Hi Steve, here's the belated answer to "No Red Bricks" aboard a boat . . .
A very long time ago in a land near the sea there lived a Tribe of Shepherds and Farmers; however, within their heritage was the memory of a vast flood. Prudently, every extended family
went to the only marine
architect in the area, Arkman & Shrievens, and contracted for what amounted to a floating bomb shelter.
To cut to the legend, ballast was a problem. Rocks and lead were in scarce supply, so bricks were a popular alternative. Arks completed, they waited ashore for another flood. And one day it came - 21 days and nights of rain, drizzle and frog stranglers. Everyone thought this was "the big one," and rushed to launch their boats between gray-up and gray-down. During the night, the hulls took up water, as dry wood is wont to do, then found its watery way through small holes in the bricks reducing the ballast to red mush. Morning brought an unforeseen catastrophe: thousands of arks awash and filled with sticky red mud.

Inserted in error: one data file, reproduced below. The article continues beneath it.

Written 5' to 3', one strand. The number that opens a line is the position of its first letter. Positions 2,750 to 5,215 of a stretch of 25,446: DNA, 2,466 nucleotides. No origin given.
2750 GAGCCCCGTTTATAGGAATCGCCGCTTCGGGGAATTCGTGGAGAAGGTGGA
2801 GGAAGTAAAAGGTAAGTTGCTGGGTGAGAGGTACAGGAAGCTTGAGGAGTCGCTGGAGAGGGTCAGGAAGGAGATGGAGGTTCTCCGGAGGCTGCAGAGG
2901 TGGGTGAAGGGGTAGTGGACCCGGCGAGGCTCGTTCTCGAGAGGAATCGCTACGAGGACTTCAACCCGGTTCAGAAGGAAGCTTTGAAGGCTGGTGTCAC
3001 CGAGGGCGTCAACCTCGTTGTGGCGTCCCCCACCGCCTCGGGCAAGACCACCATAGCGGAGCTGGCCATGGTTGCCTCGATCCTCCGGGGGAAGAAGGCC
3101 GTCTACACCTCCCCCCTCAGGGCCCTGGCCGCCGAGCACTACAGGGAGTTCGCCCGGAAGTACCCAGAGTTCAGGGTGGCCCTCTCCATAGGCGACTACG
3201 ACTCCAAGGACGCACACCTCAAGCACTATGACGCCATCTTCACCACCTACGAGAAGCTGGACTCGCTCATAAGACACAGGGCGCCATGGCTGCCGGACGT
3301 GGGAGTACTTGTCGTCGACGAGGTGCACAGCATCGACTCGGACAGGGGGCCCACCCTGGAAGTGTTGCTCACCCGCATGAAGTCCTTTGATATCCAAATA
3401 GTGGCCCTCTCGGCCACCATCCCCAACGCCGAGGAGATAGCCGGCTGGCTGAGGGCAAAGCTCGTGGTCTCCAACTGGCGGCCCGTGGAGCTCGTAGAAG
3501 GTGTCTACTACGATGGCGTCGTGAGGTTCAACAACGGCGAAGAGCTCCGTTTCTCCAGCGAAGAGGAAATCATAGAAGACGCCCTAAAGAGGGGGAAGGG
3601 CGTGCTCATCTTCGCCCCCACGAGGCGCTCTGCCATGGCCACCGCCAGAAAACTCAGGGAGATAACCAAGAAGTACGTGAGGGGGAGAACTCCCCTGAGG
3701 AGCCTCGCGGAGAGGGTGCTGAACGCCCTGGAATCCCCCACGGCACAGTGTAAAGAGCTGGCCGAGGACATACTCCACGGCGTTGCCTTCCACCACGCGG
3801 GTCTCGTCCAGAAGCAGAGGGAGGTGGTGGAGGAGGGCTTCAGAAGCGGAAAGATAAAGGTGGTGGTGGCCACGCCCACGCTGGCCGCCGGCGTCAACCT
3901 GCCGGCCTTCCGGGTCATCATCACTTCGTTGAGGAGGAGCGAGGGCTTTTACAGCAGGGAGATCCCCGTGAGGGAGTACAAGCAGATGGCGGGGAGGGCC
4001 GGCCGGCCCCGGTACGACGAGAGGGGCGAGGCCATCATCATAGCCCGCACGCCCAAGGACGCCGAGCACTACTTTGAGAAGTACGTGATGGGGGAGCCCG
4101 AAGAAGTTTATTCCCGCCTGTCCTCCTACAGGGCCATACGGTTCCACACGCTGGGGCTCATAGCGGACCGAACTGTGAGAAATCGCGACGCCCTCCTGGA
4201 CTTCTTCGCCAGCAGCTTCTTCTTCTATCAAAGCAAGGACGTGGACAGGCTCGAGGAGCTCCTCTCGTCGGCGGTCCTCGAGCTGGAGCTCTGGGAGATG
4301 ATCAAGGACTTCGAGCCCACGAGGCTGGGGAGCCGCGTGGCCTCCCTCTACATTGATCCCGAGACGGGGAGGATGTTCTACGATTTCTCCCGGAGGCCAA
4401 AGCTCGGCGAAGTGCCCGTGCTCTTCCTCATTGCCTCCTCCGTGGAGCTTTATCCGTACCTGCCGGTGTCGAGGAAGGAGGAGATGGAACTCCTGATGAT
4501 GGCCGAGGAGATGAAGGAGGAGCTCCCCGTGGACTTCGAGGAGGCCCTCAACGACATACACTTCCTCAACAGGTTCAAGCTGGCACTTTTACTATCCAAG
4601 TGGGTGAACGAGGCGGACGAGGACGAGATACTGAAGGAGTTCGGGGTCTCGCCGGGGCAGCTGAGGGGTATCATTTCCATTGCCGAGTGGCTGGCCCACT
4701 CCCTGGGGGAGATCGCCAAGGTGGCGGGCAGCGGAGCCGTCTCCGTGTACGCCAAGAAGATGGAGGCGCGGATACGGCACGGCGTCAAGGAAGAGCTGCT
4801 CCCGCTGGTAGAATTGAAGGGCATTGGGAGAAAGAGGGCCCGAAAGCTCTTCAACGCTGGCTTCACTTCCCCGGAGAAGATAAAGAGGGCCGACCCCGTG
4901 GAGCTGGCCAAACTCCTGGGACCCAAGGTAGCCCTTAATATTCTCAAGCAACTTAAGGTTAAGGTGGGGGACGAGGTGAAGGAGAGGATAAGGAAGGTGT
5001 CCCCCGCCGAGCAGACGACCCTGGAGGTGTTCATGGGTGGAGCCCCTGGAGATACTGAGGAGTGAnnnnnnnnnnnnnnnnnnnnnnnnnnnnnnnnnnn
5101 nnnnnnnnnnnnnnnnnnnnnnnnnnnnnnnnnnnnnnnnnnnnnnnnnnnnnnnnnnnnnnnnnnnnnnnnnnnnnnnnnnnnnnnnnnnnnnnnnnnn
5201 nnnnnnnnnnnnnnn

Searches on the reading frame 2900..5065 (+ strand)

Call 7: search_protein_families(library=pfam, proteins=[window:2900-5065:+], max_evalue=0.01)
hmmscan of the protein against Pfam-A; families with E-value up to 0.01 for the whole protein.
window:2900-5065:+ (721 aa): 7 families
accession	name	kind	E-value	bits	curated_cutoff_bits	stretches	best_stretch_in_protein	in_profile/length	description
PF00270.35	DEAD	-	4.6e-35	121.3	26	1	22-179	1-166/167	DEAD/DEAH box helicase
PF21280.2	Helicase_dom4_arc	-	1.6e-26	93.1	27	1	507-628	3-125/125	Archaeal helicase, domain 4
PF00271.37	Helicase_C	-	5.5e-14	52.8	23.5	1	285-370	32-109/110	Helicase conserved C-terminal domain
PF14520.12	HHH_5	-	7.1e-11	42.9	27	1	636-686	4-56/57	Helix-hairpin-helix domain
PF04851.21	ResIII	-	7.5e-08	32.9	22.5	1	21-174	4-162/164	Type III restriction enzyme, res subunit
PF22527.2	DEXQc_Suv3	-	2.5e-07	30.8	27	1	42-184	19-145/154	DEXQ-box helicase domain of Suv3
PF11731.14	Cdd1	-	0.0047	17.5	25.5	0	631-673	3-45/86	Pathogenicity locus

That seminal day a number of great Laws were enacted. The body of water was named the Red Sea, Fridays were considered a poor choice to launch a boat or a voyage, and red bricks were banned from all boats.
The following Sunday it stopped raining and the Tribes prospered. The firm of Arkman & Shrievens quietly sailed off to a new land, altered their name and continue to design outstanding arks and sailing yachts to this very day.